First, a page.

Most of the small community of Uarbry has been wiped out by a bushfire burning near Dunedoo, residents say, as the New South Wales Rural Fire Service (RFS) continues to battle blazes across the state.
Residents told the ABC nine of the dozen or so homes in the community were destroyed when the Sir Ivan fire bore down on them yesterday.
Paul Devonian was supplying bulk water to fire crews on the ground and said the conditions were the worst he had seen in 25 years of fighting fires.
“You couldn’t walk forward, it’d near blow you backwards, the wind,” he said.
Cassilis farmer Tony Hegarty said news of property losses near Uarbry was starting to filter through.
He said there were also reports of extensive stock losses.
“I think dealing with the dead stock or the damaged stock is in the first instance is the real heartache,” Mr Hegarty said.
“I remember a farmer who got burnt out many years ago, he just said it took 10 years for the business to recover. That’s the sort of issue we’ll be dealing with I guess”.
The RFS will send an expert team into fire-ravaged areas today to help determine property and livestock losses.
It has also received reports that homes have been destroyed in a fire that is burning west of Port Macquarie on the NSW mid-north coast.
That grassfire, which has so far burnt through 700 hectares, is burning out of control in Pappinbarra.
RFS spokesman Cam Baker said crews were also heading to the area to determine the extent of the damage.
“We’ve got three unconfirmed houses that have been lost,” he said.
“Building impact analysis crews will be moving into those areas this morning to assess any property damage.
“Certainly a very devastating and emotional time for all of those people in that Pappinbarra road area.”
During yesterday’s fire, one member of the public was flown to hospital in Sydney with severe burns and a firefighter was also seriously injured.
The RFS said there were still dozens of bush or grassfires burning across the state, with more than 20 of them yet to be contained.
Easing conditions overnight have seen the worst blazes at Dunedoo and Kains Flat in the NSW central west downgraded from emergency to watch and act status.
Other fires are now at advice level.
BOM says relief on the way
Firefighters are expected to get some relief today, with the Bureau of Meteorology forecasting a cool change for much of the state.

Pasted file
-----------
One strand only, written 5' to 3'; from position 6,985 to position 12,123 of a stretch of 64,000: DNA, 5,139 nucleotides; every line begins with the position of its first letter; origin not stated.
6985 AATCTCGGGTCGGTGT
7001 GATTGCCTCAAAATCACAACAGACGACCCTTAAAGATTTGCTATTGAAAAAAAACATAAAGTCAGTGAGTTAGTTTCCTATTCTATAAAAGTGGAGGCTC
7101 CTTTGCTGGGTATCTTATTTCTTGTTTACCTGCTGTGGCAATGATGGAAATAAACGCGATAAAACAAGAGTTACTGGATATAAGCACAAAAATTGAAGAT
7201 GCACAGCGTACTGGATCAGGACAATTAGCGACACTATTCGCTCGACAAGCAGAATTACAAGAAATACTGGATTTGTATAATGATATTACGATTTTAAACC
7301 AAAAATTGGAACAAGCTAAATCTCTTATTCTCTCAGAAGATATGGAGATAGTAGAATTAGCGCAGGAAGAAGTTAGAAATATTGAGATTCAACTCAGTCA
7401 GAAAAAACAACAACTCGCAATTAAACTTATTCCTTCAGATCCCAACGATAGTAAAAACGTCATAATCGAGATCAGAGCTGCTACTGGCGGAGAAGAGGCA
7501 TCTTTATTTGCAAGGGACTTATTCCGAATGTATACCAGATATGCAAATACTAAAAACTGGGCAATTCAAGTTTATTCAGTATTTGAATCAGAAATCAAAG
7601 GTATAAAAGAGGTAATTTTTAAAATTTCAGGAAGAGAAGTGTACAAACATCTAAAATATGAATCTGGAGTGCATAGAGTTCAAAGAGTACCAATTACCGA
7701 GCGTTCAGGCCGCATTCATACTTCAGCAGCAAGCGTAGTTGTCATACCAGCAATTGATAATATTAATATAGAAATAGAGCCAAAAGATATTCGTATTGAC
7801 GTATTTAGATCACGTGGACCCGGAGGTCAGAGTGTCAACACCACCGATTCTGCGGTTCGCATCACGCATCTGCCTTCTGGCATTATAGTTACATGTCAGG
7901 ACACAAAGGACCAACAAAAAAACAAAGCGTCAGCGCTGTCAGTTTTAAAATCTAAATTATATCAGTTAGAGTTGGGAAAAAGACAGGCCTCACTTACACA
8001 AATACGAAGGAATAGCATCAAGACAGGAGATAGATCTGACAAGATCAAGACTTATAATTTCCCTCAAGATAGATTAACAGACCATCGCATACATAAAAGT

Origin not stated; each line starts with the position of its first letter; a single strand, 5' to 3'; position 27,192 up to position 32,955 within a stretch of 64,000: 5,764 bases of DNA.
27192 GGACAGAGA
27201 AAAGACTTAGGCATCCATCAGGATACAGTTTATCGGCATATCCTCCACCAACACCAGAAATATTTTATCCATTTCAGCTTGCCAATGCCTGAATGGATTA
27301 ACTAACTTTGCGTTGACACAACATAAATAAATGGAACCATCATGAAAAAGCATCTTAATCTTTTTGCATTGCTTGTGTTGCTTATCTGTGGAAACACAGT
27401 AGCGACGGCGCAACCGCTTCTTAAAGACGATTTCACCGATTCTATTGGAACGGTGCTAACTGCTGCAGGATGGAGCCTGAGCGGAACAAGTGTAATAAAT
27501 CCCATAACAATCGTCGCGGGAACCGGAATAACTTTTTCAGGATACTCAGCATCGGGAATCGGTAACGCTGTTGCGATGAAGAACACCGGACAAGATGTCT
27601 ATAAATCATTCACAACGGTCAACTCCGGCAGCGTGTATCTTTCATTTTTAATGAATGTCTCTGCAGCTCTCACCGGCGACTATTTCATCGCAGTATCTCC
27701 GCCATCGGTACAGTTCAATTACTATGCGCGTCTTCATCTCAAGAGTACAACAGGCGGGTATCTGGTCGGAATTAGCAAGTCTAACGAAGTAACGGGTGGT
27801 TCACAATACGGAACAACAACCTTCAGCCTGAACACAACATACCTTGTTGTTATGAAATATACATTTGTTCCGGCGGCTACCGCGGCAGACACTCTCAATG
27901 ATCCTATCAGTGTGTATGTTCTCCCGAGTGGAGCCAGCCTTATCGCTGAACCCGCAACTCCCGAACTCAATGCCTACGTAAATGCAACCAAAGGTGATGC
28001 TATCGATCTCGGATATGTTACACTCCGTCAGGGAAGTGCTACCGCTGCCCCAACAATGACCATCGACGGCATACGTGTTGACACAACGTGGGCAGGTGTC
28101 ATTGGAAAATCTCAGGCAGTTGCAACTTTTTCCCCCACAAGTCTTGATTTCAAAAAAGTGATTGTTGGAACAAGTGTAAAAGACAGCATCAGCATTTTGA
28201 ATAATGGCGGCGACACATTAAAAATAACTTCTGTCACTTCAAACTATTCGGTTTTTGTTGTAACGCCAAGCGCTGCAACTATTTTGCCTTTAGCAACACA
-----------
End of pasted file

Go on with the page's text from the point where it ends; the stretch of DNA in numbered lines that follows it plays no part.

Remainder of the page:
Bureau of Meteorology (BOM) senior forecaster Neil Fraser said temperatures would be much lower.
“The good news is the next few days will see much milder temperatures across the bulk of New South Wales,” he said.
“We’ll see some high temperatures coming back to the west on Wednesday and Thursday.”
The NSW RFS issued emergency warnings for several blazes yesterday as soaring temperatures prompted authorities to describe conditions as “the worst ever” experienced in the state.
— Lizzy Galloway (@LizzyGalloway) February 12, 2017
Record heat fanned the flames
Several NSW towns recorded new record temperatures on Sunday.
The mercury in Walgett, near the Queensland boarder, reached 47.9 degrees Celsius yesterday while Taree (45.7C), Port Macquarie (46.5C) and Kempsie (46.4) also set new benchmarks.
Firefighters were not helped by firebugs, authorities said.
A man, 40, was charged after allegedly lighting a bushfire at Mangrove Creek, on the Central Coast today. He was refused bail.
Further north, a 32-year-old man was arrested and after two deliberately lit fires were started at the Dargavilles Road area at Nabiac.
NSW RFS Commissioner Shane Fitzsimmons addressed reports of arson throughout the state and said deliberately lighting fires was a “heinous act”.
“How dare they, how dare you. It’s a criminal act, it’s a dangerous act,” he said.
“You put the lives at risk of our firefighters, the vast majority of whom are out there doing it for free, simply to make a difference and protect their local community.”
This post originally appeared on ABC News.
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